From Crete to Croatia: 11 best hiking spots in Europe
This post contains references to products from one or more of our advertisers. We may receive compensation when you click on links to those products. Terms apply to the offers listed on this page. For an explanation of our Advertising Policy, visit this page.
Editor’s note: At TPG, we paused travelling to help slow the spread of COVID-19. Local and national governments around the globe are now debating the appropriate levels of isolation and distancing. Before booking that next trip, we recommend you talk to your doctor, follow health officials’ guidance and research local travel restrictions. TPG is continuing to publish deals, reviews and general travel news to inform and prepare you for that trip, whether it is next month or next year.
After many weeks and months of staying home, exploring the great outdoors — mountains, waterfalls, forests and countryside — sounds like a dream. And the good news is that Europe has some incredible place to hike. In fact, so many that it was difficult to list just a few.
Here are some of the top TPG U.K. picks for European hiking holidays this summer — whether you’re an expert hiker or just want an easy walk to take in some fresh air.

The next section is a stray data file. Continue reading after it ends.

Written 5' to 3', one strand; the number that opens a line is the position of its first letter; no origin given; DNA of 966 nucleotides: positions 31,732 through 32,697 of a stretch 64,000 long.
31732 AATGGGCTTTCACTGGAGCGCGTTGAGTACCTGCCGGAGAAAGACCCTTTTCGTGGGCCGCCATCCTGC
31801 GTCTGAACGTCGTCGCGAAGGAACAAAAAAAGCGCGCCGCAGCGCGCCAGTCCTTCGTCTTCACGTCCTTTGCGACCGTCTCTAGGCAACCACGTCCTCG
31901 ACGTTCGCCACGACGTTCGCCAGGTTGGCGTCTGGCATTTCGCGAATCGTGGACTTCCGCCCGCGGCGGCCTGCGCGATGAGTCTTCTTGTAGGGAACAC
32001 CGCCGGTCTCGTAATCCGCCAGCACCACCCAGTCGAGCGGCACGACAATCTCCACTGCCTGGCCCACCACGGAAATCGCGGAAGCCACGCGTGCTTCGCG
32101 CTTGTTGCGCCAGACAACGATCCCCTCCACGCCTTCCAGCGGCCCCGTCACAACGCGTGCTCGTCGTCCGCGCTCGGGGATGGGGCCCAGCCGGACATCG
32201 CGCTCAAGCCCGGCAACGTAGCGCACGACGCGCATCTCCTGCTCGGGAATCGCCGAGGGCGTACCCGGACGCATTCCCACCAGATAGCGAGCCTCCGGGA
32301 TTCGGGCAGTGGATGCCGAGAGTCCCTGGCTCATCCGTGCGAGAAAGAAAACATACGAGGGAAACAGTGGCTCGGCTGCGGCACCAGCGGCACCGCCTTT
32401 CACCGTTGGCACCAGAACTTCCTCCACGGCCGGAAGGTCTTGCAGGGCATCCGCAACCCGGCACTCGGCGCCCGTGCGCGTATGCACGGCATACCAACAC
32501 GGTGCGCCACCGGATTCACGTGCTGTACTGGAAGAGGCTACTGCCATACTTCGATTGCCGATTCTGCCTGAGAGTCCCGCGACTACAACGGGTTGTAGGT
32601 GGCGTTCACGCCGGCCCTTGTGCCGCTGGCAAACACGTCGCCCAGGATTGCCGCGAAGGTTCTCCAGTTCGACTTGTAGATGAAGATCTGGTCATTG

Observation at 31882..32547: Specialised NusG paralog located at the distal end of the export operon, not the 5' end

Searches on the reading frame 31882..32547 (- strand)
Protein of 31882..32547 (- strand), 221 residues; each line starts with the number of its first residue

1. Caminito del Rey, Málaga, Spain
Spain‘s most famous hike is the Camino de Santiago, but there’s plenty more to trek throughout the country beyond this popular pilgrimage. As if Andalusia wasn’t enticing already, the Caminito del Rey guides you on a tiny wooden walkway pegged to the side of a lengthy gorge. The vertigo-inducing hike, which takes about 2.5 hours, requires a ticket as only a certain number of people can walk the tiny width of the cliff walkway at once. Since the hike is just one-way, shuttle buses are available to take you back.
2. Samariá Gorge, Crete, Greece
Many visitors to Crete, Greece‘s largest island, prefer to stay coastal, lounging on white-sand beaches and enjoying blissful sunsets. If you choose to head inland, you may find the Samariá Gorge delightfully tourist-free. Even though it’s about 16 kilometres long, this is a particularly good hike for anyone wanting to go down and not up. You’ll start by driving to the top from Chania and hiking 1,500 metres down into the gorge and its rushing stream at the bottom. It’s best to take the bus instead of your own car because the hike isn’t circular. Once you reach the bottom near Agia Roumeli, refresh with a dip in the Libyan Sea before catching a small boat over to Chora Sfakion, where you can hop on a bus back to Chania.
3. Paklenica National Park, Starigrad, Croatia